Pathology's Challenges

From the American Society for Clinical Pathology

Disclosures

ASCP 

This is my last President's message and I want to comment about some of the challenges facing our profession and what I believe we must do to meet them. Be sure to also read "Creating a New Breed of Pathologist" in this month's issue of Pathology Today (http://www.ascp.org/general/Member_News/pathologytodaynews.asp). The article is based on a presentation given in March by Bruce A. Friedman, MD, a pathologist and informatics expert at the University of Michigan.

The challenges are many: new and rapidly changing technology including molecular diagnostics; outsourcing of laboratory testing; capability of instantaneously transferring digital images around the world; and medical decisions based on economics, often with little input from pathologists. I could go on...but the result of our changing environment has been that pathologists are becoming more distant from clinicians and from the patient and, therefore, are becoming marginalized in healthcare systems. What can we do to counteract this trend and assure that pathology as a profession will flourish in the future?

Dr. Friedman believes, and I agree wholeheartedly, that anatomic and clinical pathologists must eliminate barriers that separate them from each other and from clinicians. How do we do this? As it turns out, new technology, including molecular diagnostics, is already blurring the border between clinical and anatomic pathologists because molecular tools can be applied equally to what we regard traditionally as clinical or anatomic pathology.

By embracing new technology, pathologists can become active partners with clinicians in both diagnosis and treatment decisions and, therefore, be integral to patient care over a wide spectrum of diseases -- those that require a tissue biopsy and the vast majority of diseases for which the diagnosis is made by laboratory testing.

Molecular and genetic testing is affecting every area of pathology and has already made a tremendous impact in my own subspecialty of hematopathology. Patient care definitely is enhanced. Although these advances could be viewed as threats because the "gold standard" of morphology is challenged, pathology is in a unique position to enhance its traditional role of bridging basic science with clinical medicine.

The rapid changes are making laboratory testing highly complicated. Pathology can help -- not only by developing and performing testing, but also by participating with clinicians in determining when tests should be done, interpreting and correlating results with other clinical and laboratory data, and making treatment decisions. Here's a warning: Pathology and pathologists need to be leaders in this area because if we aren't, another specialty certainly will step in to fill the void.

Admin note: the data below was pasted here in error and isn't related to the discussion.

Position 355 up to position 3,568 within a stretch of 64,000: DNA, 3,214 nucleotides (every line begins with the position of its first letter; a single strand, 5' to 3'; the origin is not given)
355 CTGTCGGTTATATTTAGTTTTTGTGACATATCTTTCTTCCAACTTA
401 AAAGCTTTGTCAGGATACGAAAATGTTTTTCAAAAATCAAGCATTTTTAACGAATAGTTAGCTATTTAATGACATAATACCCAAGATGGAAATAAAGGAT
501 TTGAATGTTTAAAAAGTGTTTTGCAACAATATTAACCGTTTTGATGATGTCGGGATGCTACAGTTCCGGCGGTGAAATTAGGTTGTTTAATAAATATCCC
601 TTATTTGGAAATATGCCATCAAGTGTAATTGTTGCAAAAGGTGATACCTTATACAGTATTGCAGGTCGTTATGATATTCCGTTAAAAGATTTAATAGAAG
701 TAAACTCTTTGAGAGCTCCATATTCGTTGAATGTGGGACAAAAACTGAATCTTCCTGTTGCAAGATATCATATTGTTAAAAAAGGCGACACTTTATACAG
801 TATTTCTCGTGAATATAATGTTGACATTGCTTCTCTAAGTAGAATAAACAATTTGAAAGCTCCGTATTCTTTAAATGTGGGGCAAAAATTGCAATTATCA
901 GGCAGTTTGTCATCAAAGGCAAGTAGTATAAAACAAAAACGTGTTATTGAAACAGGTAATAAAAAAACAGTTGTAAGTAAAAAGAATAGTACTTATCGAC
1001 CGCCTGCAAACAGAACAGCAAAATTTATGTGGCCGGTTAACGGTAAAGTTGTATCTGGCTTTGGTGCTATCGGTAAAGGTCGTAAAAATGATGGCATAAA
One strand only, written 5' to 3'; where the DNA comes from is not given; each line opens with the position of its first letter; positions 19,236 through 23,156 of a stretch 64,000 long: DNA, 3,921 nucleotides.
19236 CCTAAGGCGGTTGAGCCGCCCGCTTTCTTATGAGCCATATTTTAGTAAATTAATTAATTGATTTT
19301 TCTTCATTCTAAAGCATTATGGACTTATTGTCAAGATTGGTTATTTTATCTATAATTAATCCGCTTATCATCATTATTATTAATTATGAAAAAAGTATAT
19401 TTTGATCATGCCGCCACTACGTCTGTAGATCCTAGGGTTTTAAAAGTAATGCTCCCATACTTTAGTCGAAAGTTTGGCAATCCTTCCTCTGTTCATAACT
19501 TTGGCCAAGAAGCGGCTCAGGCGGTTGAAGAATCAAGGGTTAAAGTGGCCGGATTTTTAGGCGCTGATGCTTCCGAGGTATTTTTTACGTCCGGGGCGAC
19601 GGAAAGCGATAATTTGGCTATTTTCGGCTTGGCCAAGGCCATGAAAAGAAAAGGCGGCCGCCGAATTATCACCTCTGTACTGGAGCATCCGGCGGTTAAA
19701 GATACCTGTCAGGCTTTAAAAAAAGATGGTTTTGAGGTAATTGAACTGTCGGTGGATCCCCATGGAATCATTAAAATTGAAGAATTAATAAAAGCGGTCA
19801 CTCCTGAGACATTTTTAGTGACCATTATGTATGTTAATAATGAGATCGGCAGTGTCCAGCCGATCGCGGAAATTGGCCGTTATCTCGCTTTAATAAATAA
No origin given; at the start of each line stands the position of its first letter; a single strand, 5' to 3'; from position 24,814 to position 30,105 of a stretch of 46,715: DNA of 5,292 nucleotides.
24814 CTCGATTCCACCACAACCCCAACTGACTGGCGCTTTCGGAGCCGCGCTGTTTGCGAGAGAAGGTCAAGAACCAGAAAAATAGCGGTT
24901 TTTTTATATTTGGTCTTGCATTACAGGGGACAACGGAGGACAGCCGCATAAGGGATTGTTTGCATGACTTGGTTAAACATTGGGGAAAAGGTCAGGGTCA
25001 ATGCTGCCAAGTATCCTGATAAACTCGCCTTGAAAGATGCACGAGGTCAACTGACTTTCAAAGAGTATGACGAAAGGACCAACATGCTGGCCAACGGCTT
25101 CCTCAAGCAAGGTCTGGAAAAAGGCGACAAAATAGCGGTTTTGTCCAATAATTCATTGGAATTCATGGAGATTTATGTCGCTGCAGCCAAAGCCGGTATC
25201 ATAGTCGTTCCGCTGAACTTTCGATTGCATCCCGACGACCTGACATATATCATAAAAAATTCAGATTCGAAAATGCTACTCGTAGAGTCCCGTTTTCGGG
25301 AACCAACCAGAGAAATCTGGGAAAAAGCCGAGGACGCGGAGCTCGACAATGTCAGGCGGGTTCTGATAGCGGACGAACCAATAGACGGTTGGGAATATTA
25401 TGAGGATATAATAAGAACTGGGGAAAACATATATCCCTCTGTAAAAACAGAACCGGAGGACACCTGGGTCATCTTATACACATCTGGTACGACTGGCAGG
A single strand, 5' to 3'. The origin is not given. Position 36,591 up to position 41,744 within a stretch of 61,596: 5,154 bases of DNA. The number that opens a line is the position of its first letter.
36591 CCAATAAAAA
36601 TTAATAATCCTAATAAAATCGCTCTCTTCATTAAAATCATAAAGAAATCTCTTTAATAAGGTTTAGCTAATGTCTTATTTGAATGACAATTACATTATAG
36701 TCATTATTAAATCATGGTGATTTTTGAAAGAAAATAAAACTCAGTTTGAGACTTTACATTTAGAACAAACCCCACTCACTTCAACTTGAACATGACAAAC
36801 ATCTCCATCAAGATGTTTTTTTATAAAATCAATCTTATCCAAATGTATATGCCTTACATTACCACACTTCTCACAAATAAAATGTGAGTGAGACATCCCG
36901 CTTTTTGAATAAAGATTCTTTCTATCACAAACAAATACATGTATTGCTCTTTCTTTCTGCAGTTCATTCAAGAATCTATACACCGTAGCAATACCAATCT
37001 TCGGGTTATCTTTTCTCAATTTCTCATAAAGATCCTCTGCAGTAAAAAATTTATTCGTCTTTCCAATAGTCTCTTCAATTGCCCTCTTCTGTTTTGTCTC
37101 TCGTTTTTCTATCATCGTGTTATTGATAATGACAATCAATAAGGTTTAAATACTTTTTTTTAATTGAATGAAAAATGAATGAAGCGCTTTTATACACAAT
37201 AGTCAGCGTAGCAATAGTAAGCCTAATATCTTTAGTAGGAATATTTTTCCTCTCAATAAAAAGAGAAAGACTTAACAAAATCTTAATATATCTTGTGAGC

To do this, pathology also needs not only to understand the biology of diseases but also to be as clinically oriented as it has ever been. I recognize that this may be difficult, and it certainly is time-consuming, but, I must admit, clinical interaction is one of the most rewarding parts of my career as a pathologist.

I was fortunate to have had a mentor who actually "did it." He went to the patient wards to view charts (no electronic medical records back then), talked to patients, occasionally examined them (eg, check spleen size), and collaborated closely with clinicians in both diagnostic and treatment decisions. I am not suggesting that we do all this but we can all undertake some things (and be role models in the process).

  • We can "reach out" to a clinician when we run across something we think she or he needs to know while treating his or her patient. I have found them to virtually always be receptive and appreciative.

  • We can put together presentations that will update colleagues on new technology in the laboratory that has an impact on diagnosis or therapy.

  • We can be active participants in patient care conferences.

  • We can use informatics to bring us closer to patient care rather than distance ourselves from it.

  • We can work alongside of -- instead of at loggerheads with -- administrators at our institutions. I know from experience that it is not easy in all settings, but if this alliance can be made, a powerful collaborative team is formed. I think it's important to remember that administrative decisions are, more often than not, also medical decisions. We need to be there when the decisions are made.

And lest you think I've forgotten the laboratory professionals in these remarks, let me say that the admonition to embrace and lead the application of new technology and collaborate with caregivers in patient care is as relevant for laboratorians as it is for physicians. And it can lead to exciting new career options.

For instance, I'm aware that some laboratorians are serving as hospital infection control practitioners -- and why not? Their experience in the laboratory makes them great problem solvers and all of the patient results come from testing in the laboratory. Some laboratory professionals are making rounds in intensive care units and are welcomed by clinical caregivers.

If we do these things, the future for pathology and laboratory medicine will look bright, indeed!

Thank you for allowing me the privilege of serving as your President. I look forward to staying in touch and continuing -- as an active ASCP volunteer -- to advocate on behalf of our profession.

LoAnn Peterson, MD, FASCP
President
American Society for Clinical Pathology


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